Make500 Progress (4%)
Part 1
Pricing your mini-course
Pricing is completely arbitrary!

We could go down quite a rabbit hole when it comes to pricing but let’s just start by making one thing REALLY clear: Pricing a digital product (like an online course) is mostly arbitrary.

There are no hard and fast rules for pricing. The value of something is only dependent upon how much a person is willing to pay to have it. The only way to know what someone will pay is to start with something, offer it at a price, and see how “the market” responds. (You get a bit better at being able to predict these things the more products you release.)

That being considered, here’s one way to approach the somewhat arbitrary art of pricing. We like to think of it as a game called Target/Higher/Lower.

The basic principle is to start with a target number extracted from your revenue goal. Remember back in Lesson 1, Part 2: Managing Expectations when we had you do this?! We had you write down a target price based on a goal of $500 and converting 2% of your email list into purchases. If you have 300 email subscribers: 2% is 6 purchases, and to make $500 with 6 purchases, your course would have to cost at least $84.

Ugh, MATH. We know. But this gives you a place to start. Once you have your target, THEN you use these 5 considerations to decide whether to go higher in price or lower in price from your target.
Here are the five considerations:

ONE: Consider the value you’re adding to your customer’s life.  

Ask yourself, does your mini-course help someone make money? If yes, then you can probably charge a bit more for it because of the built-in ROI for your customer.

For example, Jason’s first online course was How To Get Sponsorships For Anything. He knew if a customer followed all the lessons and tactics in the course they would at least land a $500 sponsor, so he priced the course at $500 when it launched! If we were using the example of the $84 target price point, this consideration might encourage us to go a bit higher because of the direct monetary return for our customer.

TWO: Consider the financial position of your ideal customer.

This is why we had you define your ideal customer in lesson 2. It’s important you know a bit about who this person is and how much money they might be willing to spend on learning.

For example, when Caroline launched her first course back in 2014 on hand-lettering, she knew the course was tailored for beginners who just wanted an extra creative outlet like moms and young adults. These customers didn’t have a ton of cash lying around for hobbies, so she priced it super low at $20.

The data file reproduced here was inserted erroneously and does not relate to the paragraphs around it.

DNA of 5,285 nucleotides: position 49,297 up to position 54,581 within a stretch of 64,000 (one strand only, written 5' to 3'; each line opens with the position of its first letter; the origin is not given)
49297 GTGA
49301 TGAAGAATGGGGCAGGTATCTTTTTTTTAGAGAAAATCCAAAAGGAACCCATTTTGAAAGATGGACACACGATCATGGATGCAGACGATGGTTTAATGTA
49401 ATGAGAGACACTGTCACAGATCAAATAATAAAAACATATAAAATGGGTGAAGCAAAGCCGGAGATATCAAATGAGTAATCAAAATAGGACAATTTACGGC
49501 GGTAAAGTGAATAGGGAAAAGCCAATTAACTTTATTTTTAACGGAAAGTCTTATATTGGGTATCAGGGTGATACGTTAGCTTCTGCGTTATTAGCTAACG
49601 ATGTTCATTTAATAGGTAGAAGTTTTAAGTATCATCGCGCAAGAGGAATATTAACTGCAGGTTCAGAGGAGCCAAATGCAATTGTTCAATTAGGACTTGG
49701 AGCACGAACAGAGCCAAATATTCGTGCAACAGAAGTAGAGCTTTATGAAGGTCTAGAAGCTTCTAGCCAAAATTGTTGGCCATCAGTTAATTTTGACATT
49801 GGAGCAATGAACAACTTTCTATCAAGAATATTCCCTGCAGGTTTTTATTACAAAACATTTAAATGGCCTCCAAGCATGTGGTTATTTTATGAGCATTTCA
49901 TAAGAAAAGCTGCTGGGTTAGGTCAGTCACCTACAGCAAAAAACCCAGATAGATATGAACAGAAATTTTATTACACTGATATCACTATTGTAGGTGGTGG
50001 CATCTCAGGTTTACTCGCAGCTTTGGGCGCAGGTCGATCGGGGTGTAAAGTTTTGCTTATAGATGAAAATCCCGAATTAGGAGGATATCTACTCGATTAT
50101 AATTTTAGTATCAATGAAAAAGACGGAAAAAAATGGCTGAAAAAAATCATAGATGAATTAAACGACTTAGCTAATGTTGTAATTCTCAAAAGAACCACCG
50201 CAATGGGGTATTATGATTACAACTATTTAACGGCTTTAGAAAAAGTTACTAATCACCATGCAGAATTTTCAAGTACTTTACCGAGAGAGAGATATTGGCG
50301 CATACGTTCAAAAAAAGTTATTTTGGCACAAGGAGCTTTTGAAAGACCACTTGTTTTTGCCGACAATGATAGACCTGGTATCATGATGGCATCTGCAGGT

THREE: Consider how the customer’s expectations will align with your course content.

More content inside a course does not necessarily mean charge more money. But you do want to be realistic about how much effort and value you’re packing into your course and if that aligns with the expectations set by your price point. If your target is $84 but your three core lessons are brief without any helpful resources and the specific outcome isn’t directly tied to an ROI, that’s probably a reason to lower the price from your target.

Which brings us to the next consideration:

FOUR: Consider the price of courses on similar products.

(This especially pertains to courses that teach a hobby or skill.)

This advice also relates to the expectations of your customer. If what you’re teaching is more of a commodity—that is, something that doesn't have a particularly proprietary process or method and many other people are teaching something similar—you need to do some research and check out what similar courses are going for online.

If we go back to our ongoing example mini-course of helping someone create a debt-payoff plan, that relates to the second piece of advice (teaching a skill). While the topic is related to money, it's not about creating additional revenue. In this case, you’d want to find 5-10 smaller courses about creating a debt-payoff plan and calculating the average price across them (this is the current market value).

FIVE: Consider going with your gut and what you will be confident promoting.

This is the final consideration, but it could be the one that trumps them all. Truthfully, the success of your mini-course sale is dependent upon your confidence in promoting what you’ve created. Ultimately, adjust your target price based on what your gut tells you and charge the amount that you confidently feel your mini-course is worth.